Matt joined the MMS team in 2006 after graduating from Ohio University (Bobcats, not Buckeyes!) with a B.S. degree in Journalism. Over the years, his duties at MMS have included editing product releases, managing the case study section and writing short technical pieces. As of early 2013, he’s been fully focused on feature writing. Matt enjoys traveling the country—and the world—to see manufacturing technology in action and to learn as much as possible from those who design and use it.
Despite a long history of helping manufacturers reduce setups, the angle head might seem like little more than a relic in an era characterized by increasingly sophisticated multi-axis machine tools. According to Big Kaiser Precision Tooling, however, that’s not the case at all. In fact, manufacturers are finding that this tried-and-true can help double-down on the setup-reducing capabilities of four- and five-axis machines, particularly in the aerospace and energy industries. That said, they do come with inherent limitations that any potential user should keep in mind. Learn more here.
These tiny parts were machined on a Makino UPV-3 wire EDM.
Although the official unveiling of a new series of wire EDMs was the most newsworthy aspect of my recent excursion to Makino’s tech center in Auburn Hills, Michigan, the back-to-back events there last week had a great deal more to offer. The wealth of technical information conveyed during the Micromachining Conference September 10th and the subsequent Technology Expo September 11th and 12th reinforced my belief that these types of expositions are well-worth the time and expense for any manufacturer interested in staying competitive. Although many of the presentations and demonstrations would lend themselves quite well to online videos or webinars, the opportunity to ask questions and to interact face-to-face with both technology developers and industry peers is invaluable. There’s nothing quite like being there.
If you weren’t, I’ll do my best to cover some of the highlights here. First, the new wire EDMs, which were a major focus of the Technology Expo. The line consists of four offerings: the U3 and the larger U6, as well as the U3 and U6 “HEAT” (High Energy Applied Technology), a variation on the standard models designed for greater horsepower, speed and flushing capability.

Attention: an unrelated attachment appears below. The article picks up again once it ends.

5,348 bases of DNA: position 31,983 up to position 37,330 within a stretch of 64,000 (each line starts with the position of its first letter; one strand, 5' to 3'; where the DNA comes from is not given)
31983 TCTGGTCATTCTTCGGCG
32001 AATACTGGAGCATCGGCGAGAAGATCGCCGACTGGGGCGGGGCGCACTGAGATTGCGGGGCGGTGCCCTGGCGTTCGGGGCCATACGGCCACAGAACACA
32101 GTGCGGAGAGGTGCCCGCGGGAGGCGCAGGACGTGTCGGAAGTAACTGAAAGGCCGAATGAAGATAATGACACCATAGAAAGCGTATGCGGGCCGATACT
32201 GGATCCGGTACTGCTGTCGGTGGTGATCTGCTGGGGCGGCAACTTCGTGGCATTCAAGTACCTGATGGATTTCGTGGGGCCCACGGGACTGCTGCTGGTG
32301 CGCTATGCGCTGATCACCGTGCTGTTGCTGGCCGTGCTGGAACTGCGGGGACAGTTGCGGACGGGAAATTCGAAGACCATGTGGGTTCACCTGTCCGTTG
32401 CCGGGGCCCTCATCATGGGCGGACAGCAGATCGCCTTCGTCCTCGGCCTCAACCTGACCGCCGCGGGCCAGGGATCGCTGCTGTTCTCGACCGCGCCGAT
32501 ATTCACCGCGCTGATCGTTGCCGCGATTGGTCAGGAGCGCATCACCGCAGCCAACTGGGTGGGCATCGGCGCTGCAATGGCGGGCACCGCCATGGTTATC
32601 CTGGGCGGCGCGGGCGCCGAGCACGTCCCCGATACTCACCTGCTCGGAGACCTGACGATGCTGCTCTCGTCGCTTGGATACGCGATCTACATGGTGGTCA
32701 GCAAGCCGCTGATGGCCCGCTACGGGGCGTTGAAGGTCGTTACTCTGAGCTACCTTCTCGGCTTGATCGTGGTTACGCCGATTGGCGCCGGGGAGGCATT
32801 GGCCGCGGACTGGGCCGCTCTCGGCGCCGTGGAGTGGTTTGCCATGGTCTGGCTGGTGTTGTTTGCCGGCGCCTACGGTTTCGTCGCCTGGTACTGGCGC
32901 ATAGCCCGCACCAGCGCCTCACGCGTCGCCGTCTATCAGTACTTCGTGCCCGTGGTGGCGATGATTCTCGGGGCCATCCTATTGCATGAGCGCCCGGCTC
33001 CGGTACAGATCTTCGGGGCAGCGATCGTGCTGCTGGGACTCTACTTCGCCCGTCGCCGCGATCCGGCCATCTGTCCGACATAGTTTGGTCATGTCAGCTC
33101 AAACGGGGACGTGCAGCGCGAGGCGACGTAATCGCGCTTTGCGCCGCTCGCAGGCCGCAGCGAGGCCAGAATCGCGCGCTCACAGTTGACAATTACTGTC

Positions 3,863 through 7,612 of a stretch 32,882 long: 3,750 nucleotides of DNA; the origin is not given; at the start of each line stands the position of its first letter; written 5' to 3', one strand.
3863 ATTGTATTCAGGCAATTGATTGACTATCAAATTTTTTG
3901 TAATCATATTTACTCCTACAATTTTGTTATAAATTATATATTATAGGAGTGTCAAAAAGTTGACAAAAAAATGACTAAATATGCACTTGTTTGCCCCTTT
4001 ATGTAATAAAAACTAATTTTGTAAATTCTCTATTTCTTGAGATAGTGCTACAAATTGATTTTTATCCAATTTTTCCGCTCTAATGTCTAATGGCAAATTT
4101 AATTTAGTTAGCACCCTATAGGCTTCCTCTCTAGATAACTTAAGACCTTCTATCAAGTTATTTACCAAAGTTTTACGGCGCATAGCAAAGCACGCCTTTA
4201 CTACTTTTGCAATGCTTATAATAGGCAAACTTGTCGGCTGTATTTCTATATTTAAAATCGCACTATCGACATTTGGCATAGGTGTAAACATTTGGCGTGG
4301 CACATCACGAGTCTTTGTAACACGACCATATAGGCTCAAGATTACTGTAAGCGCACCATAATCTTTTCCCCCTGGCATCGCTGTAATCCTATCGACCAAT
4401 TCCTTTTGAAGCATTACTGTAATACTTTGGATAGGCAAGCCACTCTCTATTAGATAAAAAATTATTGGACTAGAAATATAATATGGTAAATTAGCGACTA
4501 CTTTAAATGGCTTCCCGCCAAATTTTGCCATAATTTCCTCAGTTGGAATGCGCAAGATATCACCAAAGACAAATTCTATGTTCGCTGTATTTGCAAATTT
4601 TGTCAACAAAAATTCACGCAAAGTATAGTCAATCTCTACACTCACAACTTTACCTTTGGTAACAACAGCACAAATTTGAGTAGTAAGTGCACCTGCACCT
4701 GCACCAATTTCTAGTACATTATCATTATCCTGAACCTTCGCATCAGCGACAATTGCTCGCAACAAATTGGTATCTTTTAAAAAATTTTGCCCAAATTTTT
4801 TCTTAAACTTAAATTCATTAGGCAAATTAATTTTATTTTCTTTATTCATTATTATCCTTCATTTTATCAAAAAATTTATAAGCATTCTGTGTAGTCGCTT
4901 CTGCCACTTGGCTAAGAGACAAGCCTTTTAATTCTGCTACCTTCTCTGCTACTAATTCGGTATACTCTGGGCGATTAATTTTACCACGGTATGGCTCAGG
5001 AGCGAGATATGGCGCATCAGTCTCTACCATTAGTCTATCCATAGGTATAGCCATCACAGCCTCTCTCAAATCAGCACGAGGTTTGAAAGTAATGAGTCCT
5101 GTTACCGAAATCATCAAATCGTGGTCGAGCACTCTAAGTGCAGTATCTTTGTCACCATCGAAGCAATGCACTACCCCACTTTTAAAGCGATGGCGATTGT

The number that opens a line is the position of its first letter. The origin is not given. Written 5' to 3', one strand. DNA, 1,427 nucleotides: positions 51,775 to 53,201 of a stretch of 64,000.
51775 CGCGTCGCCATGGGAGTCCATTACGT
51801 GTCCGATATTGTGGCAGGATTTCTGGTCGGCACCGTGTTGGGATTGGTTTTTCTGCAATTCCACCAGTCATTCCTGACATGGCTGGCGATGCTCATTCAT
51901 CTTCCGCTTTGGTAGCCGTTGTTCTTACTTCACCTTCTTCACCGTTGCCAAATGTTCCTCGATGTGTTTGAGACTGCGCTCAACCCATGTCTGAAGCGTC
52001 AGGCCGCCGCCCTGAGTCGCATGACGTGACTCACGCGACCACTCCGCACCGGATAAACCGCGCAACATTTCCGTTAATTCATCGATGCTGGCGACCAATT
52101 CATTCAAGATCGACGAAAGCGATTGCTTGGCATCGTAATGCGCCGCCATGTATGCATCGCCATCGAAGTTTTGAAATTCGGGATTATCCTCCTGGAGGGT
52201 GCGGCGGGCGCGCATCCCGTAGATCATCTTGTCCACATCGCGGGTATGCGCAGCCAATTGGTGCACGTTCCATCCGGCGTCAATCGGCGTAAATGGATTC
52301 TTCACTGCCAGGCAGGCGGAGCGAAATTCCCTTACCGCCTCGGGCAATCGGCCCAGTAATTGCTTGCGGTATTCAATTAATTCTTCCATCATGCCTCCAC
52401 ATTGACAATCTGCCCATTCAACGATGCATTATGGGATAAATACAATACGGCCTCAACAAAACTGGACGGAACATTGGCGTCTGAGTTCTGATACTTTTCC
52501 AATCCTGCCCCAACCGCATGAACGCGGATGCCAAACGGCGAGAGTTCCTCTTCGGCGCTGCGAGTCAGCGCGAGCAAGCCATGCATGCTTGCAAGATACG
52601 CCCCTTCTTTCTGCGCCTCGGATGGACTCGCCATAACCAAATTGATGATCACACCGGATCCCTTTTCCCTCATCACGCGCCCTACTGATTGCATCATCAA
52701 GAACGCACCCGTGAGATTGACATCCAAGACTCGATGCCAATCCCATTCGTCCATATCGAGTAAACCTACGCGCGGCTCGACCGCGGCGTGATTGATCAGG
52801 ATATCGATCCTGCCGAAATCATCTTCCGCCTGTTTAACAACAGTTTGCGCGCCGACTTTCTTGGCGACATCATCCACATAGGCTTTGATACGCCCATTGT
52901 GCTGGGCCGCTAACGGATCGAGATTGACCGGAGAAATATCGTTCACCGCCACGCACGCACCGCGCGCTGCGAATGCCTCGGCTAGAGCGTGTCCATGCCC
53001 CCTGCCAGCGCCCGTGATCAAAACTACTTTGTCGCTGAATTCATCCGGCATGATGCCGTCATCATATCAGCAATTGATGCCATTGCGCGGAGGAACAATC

The new U3 and U6 EDMs feature a stacked-axes configuration that ensures support throughout the entire range of travel. Other features contributing to rigidity and accuracy include large, dual-anchored ballscrews, large linear guideways, and both rotary encoder and glass scale feedback.
The machines are the first equipped with the company’s Hypercut Technology, which produces surface finishes as fine as 3 µm Rz (15 µin Ra) on standard tool steels in three passes. This is said to reduce cycle time by 20 percent and wire consumption by 14 percent. Also notable is the new Hyper-i CNC. With a 24-inch touchscreen interface that works just like a typical smartphone or tablet, the CNC provides fingertip access to manuals and instructional videos to help navigate the machine’s functionality. Other key features include the Pro-Tech anti-electrolysis circuit, which protects the entire workpiece (as opposed to just the cutting zone) against rust without chemical additives; a choice of round or V-shaped wire guides that can be indexed without disassembly and changed without re-referencing; and a robust construction in which the dielectric reservoir is built into the casting to save space.
As always, the company’s five-axis offerings also drew large crowds at the Technology Expo, particularly a demonstration of how five-axis machines can reduce roughing time by making the most of multi-flute cutting tools. Both that event and the previous days’ Micromachining Conference also offered plenty in the way of equipment designed for precision measured in microns—what one company representative called the “Ferraris” of its offering. Demonstrations covered direct milling of carbide, the value of robust machine construction in micromachining applications, complementary measurement technologies, and more. Click here for a brief overview of what I saw.
A critical goal of Manufacturing Day is to educate young people with aptitudes for science, mathematics and technology about what a manufacturing career really entails. Such efforts are the primary focus of MMS’ Next Generation Zone, which offers a series of articles and videos about this issue as well as links to resources making the case for manufacturing careers.
Individual manufacturers need not feel helpless in the face of a nationwide shortage of skilled workers and rampant misconceptions about the industry. By opening their doors to the public in a coordinated series of open houses October 4, even small shops with limited resources can make a difference.